Shivaji tiger

‘Shivaji’, a new addition to Nahargarh Biological Park

Jaipur's Nahargarh Biological Park welcomes 'Shivaji', a four-year-old male tiger on its ground after his 400 km long journey from Gwalior.

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Wildlife lovers will soon be able to spot a four-year-old tiger, Shivaji. Nahargarh Biological Park welcomes a four-year-old male tiger on the grounds. With Shivaji as a new addition, the park houses a total of six tigers!

‘Shivaji’, the new entrant has reached his new abode, the biological park after covering a 400 km distance from Gwalior’s Gandhi Zoological Park. This big car was brought under the Wildlife Exchange Program on Tuesday. As part of the exchange, a pair of wolves, leopards, and a fox have been handed over to the Gwalior zoo.

As of now, Shivaji, who was brought to Jaipur under the supervision of the top officials of the Forest Department, will be kept in Quarantine for 3 weeks before becoming a mainstay at the Nahargarh Biological Park.

A preparation to increase the clan of tigers

With the arrival of Tiger Shivaji, the possibility of increasing the number of Tigers in Jaipur has increased. As per the officials of the state forest department, in a bid to increase the clan of Tigers, there are plans to pair Shivaji with resident Tigress Rani, which was shifted to Jaipur earlier from Nandankanan Zoological Park in Odisha.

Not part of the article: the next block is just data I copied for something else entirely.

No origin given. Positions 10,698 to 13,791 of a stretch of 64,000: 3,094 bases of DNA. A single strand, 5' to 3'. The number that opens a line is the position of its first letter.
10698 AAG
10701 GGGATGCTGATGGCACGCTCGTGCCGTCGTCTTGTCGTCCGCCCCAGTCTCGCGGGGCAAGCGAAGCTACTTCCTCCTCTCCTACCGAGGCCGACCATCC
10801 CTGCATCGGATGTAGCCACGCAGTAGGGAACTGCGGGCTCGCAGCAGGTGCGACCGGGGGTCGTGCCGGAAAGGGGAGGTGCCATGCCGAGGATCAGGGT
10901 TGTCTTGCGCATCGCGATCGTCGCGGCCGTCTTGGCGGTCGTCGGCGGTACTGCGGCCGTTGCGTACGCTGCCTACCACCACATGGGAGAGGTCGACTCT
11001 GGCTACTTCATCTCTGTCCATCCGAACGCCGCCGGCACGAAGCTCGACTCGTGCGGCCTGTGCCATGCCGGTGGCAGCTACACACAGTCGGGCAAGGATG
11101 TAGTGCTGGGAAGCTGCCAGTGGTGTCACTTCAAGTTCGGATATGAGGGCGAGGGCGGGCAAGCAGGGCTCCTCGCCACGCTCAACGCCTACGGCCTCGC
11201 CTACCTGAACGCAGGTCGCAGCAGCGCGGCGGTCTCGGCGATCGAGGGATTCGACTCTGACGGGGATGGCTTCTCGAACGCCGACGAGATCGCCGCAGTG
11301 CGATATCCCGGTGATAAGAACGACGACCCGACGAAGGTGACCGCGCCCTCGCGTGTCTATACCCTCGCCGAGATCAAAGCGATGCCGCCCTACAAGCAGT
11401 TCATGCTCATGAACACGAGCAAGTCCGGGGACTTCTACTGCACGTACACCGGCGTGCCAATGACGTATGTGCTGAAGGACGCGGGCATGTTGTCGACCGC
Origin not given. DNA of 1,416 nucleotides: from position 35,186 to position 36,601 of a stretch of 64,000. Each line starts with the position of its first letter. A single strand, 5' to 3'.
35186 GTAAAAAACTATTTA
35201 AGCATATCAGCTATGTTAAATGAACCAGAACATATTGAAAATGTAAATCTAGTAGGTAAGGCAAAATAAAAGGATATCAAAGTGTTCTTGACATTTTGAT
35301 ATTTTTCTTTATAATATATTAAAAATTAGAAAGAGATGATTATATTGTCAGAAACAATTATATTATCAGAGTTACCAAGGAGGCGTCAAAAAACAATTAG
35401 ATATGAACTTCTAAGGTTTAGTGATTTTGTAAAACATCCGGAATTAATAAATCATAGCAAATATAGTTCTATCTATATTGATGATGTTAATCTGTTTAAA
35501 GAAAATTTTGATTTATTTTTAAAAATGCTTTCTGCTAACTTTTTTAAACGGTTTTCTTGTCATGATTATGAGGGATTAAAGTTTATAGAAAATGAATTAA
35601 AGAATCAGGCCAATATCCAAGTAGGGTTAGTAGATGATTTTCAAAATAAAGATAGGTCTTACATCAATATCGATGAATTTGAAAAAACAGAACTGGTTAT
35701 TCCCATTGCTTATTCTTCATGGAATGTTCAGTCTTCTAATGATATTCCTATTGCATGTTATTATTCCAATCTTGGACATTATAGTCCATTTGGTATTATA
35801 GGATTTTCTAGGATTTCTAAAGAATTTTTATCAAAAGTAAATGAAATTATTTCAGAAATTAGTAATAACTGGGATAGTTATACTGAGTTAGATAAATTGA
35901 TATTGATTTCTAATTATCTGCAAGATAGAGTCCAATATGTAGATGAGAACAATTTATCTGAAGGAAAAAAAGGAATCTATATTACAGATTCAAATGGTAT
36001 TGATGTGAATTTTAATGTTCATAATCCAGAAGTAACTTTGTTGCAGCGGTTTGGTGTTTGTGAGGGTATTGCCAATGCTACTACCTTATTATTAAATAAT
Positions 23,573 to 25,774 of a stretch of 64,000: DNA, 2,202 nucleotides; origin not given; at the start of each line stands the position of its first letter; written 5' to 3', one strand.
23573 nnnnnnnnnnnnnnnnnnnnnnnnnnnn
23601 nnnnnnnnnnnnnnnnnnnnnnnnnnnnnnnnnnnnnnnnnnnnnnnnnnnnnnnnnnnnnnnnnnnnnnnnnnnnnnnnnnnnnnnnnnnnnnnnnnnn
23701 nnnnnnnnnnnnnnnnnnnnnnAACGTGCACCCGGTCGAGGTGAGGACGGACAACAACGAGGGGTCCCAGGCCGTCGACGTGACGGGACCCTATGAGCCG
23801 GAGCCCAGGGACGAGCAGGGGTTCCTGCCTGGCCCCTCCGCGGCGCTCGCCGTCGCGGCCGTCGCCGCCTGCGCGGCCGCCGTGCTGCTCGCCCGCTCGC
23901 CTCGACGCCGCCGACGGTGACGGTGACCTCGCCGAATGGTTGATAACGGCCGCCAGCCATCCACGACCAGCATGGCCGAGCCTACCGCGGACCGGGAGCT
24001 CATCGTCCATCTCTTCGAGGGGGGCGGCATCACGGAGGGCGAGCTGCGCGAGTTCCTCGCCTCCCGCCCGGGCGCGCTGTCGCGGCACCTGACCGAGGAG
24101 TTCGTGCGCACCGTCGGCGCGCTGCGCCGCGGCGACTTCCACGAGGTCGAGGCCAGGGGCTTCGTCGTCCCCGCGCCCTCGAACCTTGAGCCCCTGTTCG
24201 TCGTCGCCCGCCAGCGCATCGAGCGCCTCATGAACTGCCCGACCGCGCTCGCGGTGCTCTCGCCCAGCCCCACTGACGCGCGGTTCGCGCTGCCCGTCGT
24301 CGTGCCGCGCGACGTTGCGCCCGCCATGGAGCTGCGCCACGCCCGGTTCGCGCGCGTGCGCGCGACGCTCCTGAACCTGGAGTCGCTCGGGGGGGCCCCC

Shivaji covered a 400-km-long hectic journey

To reach the destination, Shivaji has covered 400 km travelling from Gwalior’s Gandhi Zoological Park. The journey was a hard task and a big challenge amid the unbearable heat. During the journey, the officials of the forest department were extra cautious and took several halts after every 2 hours to check the tiger’s health.

Besides, he was given rest every 50 kilometers. To avoid chances of illness due to contamination and dehydration, Shivaji was given electrolytes and glucose for rehydration and mineral water throughout the journey. At the same time, chicken and mutton were also fed to him so that he does not feel restless with hunger

Surveillance on expert advice to keep a health check

The Nahargarh Biological Park is infamous for tiger deaths in the recent past. A total of 10 big cats have died at the park due to leptospirosis. The Nahargarh officials and the Rajasthan forest department have come together to execute an action plan for this. Now the authorities have decided to install CCTV cameras in tiger cages to monitor their movements as well as keep a check on their health. The surveillance was advised by experts from Punjab’s Chhatbir Zoo.

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